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But how much? How do I check it? How do I know when I'm done? Is this an engine shop thing? Cley
I still got a couple of them to get ready to! Cley
Yes definitely a machine shop thing. Here's mine being done. It's not too expensive unless they have to start adding Mallory which is a heavy metal that's kind of expensive...
I ended up using quite a bit of Mallory because I wanted mine internally balanced. Most 360s or I should say all 360s are externally balanced from the factory, but my stroker is not...
I'm all set up for external balance in my car so it will stay that way I think. I guess I'll see how much the balance will cost . Cley
You can ask the shop how much an external balancing is before you do anything. Considering you know a few things, piston weight, the major player followed by rod weight, etc... My shop wanted me to have the balancer for the front & flywheel (4spd car) for the rear sent with everything. I had it done about 8 years ago. In these parts, (Lower New York = AKA Expensive living) my total was $325. Minor counter balance weight removed.
If you are externally balanced already, and you get lighter Pistons you'll need to remove weight. Depends on who does it, but when I have the option I take the weight out of the external parts of the balance job and not the crank. The less external weight you have to use the better IMO. You can also take the weight out of the counterweights. Who knows...you get it light enough, you may be able to make it an internal balance. Just need to get it up in the machine and see what it looks like.
L&K balance the disc as a unit. Pretty cool. I always zero balance the disc and then just leave it out. Either way, the disc needs to be accounted for. You'd be surprised how many don't even check it, let alone do it.
the machine shop I use charges 180 dollars for an external balance...internal that requires Mallory metal will hit 400 dollars... you have the cost of the Mallory metal plus the additional drilling of the crankshaft to press the Mallory metal.... just have it externally balanced....rod..crank..pistons with pins and clips.....one rod bearing...one set of piston rings...balancer...and weighted flexplate...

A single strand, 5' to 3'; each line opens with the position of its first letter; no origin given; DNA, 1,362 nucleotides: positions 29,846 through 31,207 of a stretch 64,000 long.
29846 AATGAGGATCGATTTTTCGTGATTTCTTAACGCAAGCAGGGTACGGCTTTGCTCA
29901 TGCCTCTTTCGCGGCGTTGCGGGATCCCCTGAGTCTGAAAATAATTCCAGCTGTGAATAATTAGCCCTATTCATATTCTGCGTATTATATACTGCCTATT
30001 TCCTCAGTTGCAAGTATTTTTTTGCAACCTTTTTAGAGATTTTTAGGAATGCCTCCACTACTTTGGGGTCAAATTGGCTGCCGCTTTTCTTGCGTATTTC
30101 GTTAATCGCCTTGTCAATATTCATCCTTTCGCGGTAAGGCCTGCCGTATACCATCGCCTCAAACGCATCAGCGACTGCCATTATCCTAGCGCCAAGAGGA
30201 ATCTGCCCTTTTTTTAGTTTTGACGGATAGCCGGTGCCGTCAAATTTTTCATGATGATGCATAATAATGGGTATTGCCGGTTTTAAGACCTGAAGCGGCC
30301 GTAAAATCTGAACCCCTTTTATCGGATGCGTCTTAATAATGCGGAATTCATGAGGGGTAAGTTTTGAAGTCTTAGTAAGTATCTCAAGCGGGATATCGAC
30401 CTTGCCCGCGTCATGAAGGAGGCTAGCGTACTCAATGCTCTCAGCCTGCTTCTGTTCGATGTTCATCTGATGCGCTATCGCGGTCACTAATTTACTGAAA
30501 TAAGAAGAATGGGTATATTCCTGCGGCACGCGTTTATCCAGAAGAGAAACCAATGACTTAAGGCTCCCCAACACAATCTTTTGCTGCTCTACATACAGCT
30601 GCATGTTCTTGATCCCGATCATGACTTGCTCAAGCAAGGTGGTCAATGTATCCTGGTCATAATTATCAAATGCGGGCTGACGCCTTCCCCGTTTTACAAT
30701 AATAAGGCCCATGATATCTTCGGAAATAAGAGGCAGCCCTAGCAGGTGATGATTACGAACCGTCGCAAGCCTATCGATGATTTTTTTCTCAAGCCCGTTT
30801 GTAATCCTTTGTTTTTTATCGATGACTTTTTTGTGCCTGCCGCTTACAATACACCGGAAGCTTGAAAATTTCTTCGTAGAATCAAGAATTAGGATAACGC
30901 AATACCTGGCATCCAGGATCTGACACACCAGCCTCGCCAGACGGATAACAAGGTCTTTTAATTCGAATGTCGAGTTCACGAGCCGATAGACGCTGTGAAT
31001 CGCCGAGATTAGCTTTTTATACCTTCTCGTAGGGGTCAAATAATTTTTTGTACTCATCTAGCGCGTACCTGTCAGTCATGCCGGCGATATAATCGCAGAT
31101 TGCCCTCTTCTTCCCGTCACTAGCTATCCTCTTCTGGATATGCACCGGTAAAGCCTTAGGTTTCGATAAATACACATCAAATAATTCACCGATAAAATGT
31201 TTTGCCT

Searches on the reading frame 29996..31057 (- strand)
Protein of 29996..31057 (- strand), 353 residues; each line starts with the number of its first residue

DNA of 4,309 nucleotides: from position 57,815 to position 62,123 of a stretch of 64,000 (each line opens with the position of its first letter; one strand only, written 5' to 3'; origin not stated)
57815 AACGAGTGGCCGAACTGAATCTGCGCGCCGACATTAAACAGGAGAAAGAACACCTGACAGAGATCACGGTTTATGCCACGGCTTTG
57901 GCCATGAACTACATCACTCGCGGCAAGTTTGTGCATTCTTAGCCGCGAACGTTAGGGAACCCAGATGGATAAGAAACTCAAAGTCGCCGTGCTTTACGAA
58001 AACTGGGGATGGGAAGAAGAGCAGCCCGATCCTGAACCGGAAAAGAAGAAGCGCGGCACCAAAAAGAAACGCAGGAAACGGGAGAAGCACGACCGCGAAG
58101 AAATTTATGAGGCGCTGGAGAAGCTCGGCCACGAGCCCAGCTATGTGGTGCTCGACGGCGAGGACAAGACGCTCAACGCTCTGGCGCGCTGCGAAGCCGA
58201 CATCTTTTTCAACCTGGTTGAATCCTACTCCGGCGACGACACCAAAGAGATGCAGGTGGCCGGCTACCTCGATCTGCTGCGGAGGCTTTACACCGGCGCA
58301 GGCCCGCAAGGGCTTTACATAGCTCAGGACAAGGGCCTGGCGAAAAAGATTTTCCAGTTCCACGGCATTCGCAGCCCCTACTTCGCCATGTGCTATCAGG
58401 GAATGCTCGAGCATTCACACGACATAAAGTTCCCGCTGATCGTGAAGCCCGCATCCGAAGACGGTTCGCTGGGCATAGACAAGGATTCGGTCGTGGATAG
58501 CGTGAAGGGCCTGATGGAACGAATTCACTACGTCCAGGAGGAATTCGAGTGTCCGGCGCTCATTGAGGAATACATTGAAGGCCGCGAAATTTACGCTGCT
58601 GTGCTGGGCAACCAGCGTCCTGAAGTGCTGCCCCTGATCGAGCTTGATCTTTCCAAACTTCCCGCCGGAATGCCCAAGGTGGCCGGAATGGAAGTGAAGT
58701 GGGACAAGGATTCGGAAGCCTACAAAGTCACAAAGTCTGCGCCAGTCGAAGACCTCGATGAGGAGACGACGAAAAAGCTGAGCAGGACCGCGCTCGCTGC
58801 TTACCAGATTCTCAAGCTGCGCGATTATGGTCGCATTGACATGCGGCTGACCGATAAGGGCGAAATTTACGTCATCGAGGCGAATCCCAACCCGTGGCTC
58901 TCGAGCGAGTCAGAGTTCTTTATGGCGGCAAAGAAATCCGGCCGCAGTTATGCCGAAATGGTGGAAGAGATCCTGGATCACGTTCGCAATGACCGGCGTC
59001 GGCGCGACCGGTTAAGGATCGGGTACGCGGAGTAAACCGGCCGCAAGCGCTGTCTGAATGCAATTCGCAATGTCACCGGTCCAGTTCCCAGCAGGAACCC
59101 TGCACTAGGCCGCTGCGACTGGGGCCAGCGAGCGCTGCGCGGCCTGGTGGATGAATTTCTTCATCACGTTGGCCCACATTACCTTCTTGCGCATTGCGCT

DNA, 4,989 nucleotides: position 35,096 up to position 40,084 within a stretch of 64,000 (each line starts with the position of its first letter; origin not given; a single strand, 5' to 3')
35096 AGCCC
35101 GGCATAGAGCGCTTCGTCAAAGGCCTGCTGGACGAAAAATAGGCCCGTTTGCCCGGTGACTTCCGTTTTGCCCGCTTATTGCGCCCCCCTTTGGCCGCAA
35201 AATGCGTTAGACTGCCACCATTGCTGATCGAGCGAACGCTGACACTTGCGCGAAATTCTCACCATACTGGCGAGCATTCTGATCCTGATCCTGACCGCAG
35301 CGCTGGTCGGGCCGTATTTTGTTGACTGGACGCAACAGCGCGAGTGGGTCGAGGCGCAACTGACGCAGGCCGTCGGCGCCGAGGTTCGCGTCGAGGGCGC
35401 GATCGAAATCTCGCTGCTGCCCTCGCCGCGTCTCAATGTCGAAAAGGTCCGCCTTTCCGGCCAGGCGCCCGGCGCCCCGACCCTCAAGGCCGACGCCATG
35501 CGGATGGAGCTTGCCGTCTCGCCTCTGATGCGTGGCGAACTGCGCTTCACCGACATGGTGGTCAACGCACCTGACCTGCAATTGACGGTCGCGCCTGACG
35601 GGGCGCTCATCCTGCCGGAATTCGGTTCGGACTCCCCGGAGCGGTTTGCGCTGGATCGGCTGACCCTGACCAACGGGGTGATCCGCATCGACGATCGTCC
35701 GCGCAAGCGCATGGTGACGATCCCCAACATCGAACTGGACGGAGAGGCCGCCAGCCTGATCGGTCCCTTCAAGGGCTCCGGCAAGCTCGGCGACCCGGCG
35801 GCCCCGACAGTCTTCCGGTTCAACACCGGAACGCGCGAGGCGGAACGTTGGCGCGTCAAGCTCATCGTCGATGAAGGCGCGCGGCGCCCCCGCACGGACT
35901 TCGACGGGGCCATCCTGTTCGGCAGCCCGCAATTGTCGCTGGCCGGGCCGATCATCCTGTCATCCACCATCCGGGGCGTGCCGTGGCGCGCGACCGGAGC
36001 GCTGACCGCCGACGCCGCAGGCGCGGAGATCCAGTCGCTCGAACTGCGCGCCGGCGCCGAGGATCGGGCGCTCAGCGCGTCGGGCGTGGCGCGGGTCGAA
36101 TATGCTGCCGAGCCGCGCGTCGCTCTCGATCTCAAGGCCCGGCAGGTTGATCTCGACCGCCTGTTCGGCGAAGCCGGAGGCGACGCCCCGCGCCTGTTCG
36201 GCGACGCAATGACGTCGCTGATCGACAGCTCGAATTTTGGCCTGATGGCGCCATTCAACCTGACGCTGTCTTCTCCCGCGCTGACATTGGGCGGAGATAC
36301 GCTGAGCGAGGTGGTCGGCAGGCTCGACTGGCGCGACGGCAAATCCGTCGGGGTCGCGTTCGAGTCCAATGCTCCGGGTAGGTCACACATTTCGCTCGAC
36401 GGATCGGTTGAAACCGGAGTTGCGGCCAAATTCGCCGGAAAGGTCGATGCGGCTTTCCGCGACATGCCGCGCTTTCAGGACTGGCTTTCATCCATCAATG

Simplified version....... There are 2 steps for a V8 or V6:Balance the rods and pistons to each other. Facotry KB's are quite close and for most builds you can use them as is. Rod balancing requires a special jig to measure the big and small end weight separately and then match them across all rods. Once that is done, you compute what is call 'bobweight'.4 bobweights of the proper weight are attached to the crank and its' spun on a special machine to tell the operator how to balance the crank. Most likely it wil be done by drilling metal out of the 2 end counterweights. With the 360, the external balance parts are needed to be part of that process: damper and flexplate and perhaps TC (depending on the felxtplate being used)This is all SOP for a properly equipped machine shop. The costs that 70aarcuda quoted are realistic for most of the USA. So I bet you do not save nearly enough to justify the lower KB price.
But the weight makes a big difference on how hisengine will respond and the compression height difference makes a big difference DBL check your deck clearances and dome/ dish/ valve relief volumes and check proposed compression with a couple of gasket choices BTW balance dude will have to add pin and rod bearing weights and rings when figuring bobweight You will be doing a weight removal not adding expensive tungsten